Minister for EU Affairs and Chief Negotiator Ömer Çelik evaluated the agenda and responded to the questions of the press at the Turkish Embassy in London, United Kingdom.
Minister for EU Affairs Ömer Çelik stated that using radicalism together with Islam is one of the biggest mistakes by Europe and added:
“Associating radicalism with any religion or ethnic group is actually what the radicals want, thus they can say that there is a conventional struggle between themselves and the West and create an ideological attraction.”
Minister for EU Affairs Ömer Çelik was also critical of the European politicians who argued that Turkey-EU relations should be frozen and said “Extremists would probably be pleased to hear that as a secular country with Muslim majority and a country under the rule of law Turkey’s relationship with the EU has come to an end. Therefore, statements indicating to ‘freeze or suspend Turkey-EU relations’ would only be a narrative in support of these extremists.”
Defining some EU Member States’ giving instructions to EU institutions as an "EU crisis", Minister for EU Affairs Ömer Çelik added, “The fact that Germany is recently acting as a director of the European Commission and the Council may unfortunately lead to consequences that would strengthen the arguments of these racist groups. This is not good for Europe.” Minister for EU Affairs Ömer Çelik also evaluated Turkey’s current relations with the EU and with Germany, and indicated the following:
“Turkey continues to pursue its EU full membership perspective and strategy. We are making efforts in this direction. Likewise, Germany is an important ally and friend of Turkey. However, the recent negative attitudes of the German government especially during the referendum process created an atmosphere that we no more could stay silent.”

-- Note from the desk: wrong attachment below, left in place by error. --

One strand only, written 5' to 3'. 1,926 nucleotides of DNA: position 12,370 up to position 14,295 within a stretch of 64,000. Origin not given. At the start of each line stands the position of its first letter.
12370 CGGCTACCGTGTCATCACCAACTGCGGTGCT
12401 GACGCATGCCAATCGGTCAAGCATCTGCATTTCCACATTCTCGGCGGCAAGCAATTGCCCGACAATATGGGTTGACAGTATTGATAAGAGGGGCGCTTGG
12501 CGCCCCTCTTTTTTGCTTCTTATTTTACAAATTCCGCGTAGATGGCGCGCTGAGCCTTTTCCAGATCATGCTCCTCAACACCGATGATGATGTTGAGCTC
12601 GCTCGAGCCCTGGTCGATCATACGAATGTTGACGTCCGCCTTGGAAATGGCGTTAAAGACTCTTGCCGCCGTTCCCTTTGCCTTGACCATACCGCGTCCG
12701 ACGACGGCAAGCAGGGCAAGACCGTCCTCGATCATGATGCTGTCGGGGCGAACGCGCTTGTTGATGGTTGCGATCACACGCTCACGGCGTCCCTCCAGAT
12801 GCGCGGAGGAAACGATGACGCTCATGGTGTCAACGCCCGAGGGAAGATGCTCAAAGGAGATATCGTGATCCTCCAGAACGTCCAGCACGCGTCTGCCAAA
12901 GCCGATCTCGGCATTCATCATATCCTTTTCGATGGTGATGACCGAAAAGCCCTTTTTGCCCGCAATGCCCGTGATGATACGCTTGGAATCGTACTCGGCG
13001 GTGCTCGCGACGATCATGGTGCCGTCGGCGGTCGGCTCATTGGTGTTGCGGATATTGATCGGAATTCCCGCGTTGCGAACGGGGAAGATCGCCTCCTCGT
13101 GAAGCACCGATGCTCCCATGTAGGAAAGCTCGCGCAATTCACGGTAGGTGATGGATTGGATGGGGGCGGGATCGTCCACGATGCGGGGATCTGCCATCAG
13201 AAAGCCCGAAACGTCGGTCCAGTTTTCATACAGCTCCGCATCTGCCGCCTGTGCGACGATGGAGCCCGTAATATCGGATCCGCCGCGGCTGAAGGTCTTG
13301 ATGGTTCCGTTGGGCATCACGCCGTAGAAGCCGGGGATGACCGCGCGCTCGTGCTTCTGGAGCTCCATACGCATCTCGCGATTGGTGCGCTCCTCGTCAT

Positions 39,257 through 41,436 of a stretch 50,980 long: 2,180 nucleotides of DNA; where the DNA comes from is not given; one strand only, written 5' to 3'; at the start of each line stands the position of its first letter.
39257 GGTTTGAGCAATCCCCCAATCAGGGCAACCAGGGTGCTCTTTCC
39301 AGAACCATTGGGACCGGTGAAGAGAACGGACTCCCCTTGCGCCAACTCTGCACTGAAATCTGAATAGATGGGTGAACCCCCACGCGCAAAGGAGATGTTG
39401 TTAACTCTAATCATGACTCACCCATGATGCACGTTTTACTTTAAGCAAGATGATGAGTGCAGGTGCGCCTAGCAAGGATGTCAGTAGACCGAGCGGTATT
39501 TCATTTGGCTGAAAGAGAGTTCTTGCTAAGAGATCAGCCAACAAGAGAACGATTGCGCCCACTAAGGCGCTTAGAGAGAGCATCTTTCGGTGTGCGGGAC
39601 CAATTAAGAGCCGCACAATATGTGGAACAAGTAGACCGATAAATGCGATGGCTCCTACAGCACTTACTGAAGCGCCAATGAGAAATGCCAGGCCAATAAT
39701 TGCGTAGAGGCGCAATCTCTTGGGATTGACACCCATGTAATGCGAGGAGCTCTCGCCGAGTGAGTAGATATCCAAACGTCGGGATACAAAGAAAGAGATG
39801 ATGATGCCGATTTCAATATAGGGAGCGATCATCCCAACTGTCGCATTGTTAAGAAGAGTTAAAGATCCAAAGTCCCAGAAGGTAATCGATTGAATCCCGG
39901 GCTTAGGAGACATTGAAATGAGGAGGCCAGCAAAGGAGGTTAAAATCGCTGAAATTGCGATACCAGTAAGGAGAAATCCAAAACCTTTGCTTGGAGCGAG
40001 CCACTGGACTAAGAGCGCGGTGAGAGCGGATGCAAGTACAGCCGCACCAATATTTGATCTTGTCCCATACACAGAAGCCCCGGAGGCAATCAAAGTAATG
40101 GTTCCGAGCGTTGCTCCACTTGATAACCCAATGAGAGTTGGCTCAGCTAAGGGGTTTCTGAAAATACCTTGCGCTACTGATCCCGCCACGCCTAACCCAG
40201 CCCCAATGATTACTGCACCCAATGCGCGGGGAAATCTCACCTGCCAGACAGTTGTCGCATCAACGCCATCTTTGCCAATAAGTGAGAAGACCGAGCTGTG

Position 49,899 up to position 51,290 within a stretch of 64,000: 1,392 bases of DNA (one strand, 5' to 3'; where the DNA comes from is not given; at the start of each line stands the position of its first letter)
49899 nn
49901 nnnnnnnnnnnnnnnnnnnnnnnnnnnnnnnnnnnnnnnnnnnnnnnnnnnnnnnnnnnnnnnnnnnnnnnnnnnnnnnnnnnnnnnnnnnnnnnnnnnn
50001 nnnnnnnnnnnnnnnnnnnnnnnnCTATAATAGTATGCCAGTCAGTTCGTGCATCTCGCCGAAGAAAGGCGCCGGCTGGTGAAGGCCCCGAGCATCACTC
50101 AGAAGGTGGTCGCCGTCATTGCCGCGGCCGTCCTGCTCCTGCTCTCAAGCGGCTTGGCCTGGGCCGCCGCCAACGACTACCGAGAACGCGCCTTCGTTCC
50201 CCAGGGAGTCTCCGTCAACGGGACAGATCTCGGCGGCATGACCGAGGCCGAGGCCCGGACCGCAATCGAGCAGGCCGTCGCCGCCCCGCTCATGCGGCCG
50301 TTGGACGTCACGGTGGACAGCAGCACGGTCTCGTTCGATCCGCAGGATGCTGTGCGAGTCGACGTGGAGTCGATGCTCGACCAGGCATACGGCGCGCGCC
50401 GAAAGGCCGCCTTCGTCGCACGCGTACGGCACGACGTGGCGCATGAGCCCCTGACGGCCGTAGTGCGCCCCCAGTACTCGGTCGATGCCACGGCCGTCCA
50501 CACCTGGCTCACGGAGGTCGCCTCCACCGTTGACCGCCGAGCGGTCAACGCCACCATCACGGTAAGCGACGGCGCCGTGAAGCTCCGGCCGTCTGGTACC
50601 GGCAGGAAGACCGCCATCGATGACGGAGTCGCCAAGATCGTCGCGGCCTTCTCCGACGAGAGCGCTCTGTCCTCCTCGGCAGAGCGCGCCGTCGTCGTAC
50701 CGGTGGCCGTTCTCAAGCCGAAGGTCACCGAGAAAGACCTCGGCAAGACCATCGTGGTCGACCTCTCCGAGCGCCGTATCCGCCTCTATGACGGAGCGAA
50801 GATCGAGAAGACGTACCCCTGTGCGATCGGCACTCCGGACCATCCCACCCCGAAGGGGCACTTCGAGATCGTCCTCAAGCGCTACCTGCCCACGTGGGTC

-“The World is in a phase of transition”
Highlighting that the world is in a phase of transition and that the status-quo is changing, Minister for EU Affairs Ömer Çelik said, “The EU is a region with economic and political stability and we are making efforts to maintain Turkey-EU relations in a manner that would be to the national interests of Turkey.” Minister Çelik also emphasised that arguments indicating that Turkey distanced itself from the EU did not reflect the reality.
- “The EU should continue practicing its negotiation skills”
Minister for EU Affairs Ömer Çelik stated that Turkey’s continued adherence to the European Convention on Human Rights under the state of emergency should be considered as an indicator that Turkey is open to dialogue.
Minister for EU Affairs Ömer Çelik argued that the EU should also be open to dialogue with Turkey and added:
“Negotiation skills of the EU makes it superior to other unions and organisations. The protection of this skill is of utmost importance. Turkey is mostly being criticised on issues such as freedom of expression and rule of law. If Turkey were to abstain from discussing these issues, then it would not ask to open Chapters 23 and 24 to negotiations. We want to discuss these issues and make progress on them.”
Minister for EU Affairs Ömer Çelik indicated that providing prerequisites for the opening of the Chapters was against the nature of the accession negotiations and asked, “Why do we have Chapters then? We should be using the negotiation Chapters to be in dialogue and to make progress together.”
- Meeting with Islamophobia experts in London
Giving details about his official talks in London, Minister Çelik said he would meet with leading Islamophobia experts in U.K. the following day. Minister Çelik stated that prominent academicians would also participate in the meeting along with the representatives of Muslim and Jewish communities, and added “This is the first time we are organising such a meeting and we want to improve EU’s sensitivity on this issue.”
Minister for EU Affairs and Chief Negotiator Ömer Çelik said he would deliver a speech on the ‘Future of Europe’ at the Chatham House, the Royal Institute of International Affairs, and added “Turkey is a European state, it is a European democracy. Therefore we do have and will continue to have something to say about the future of Europe, and I will make a comprehensive evaluation on it in my speech tomorrow.”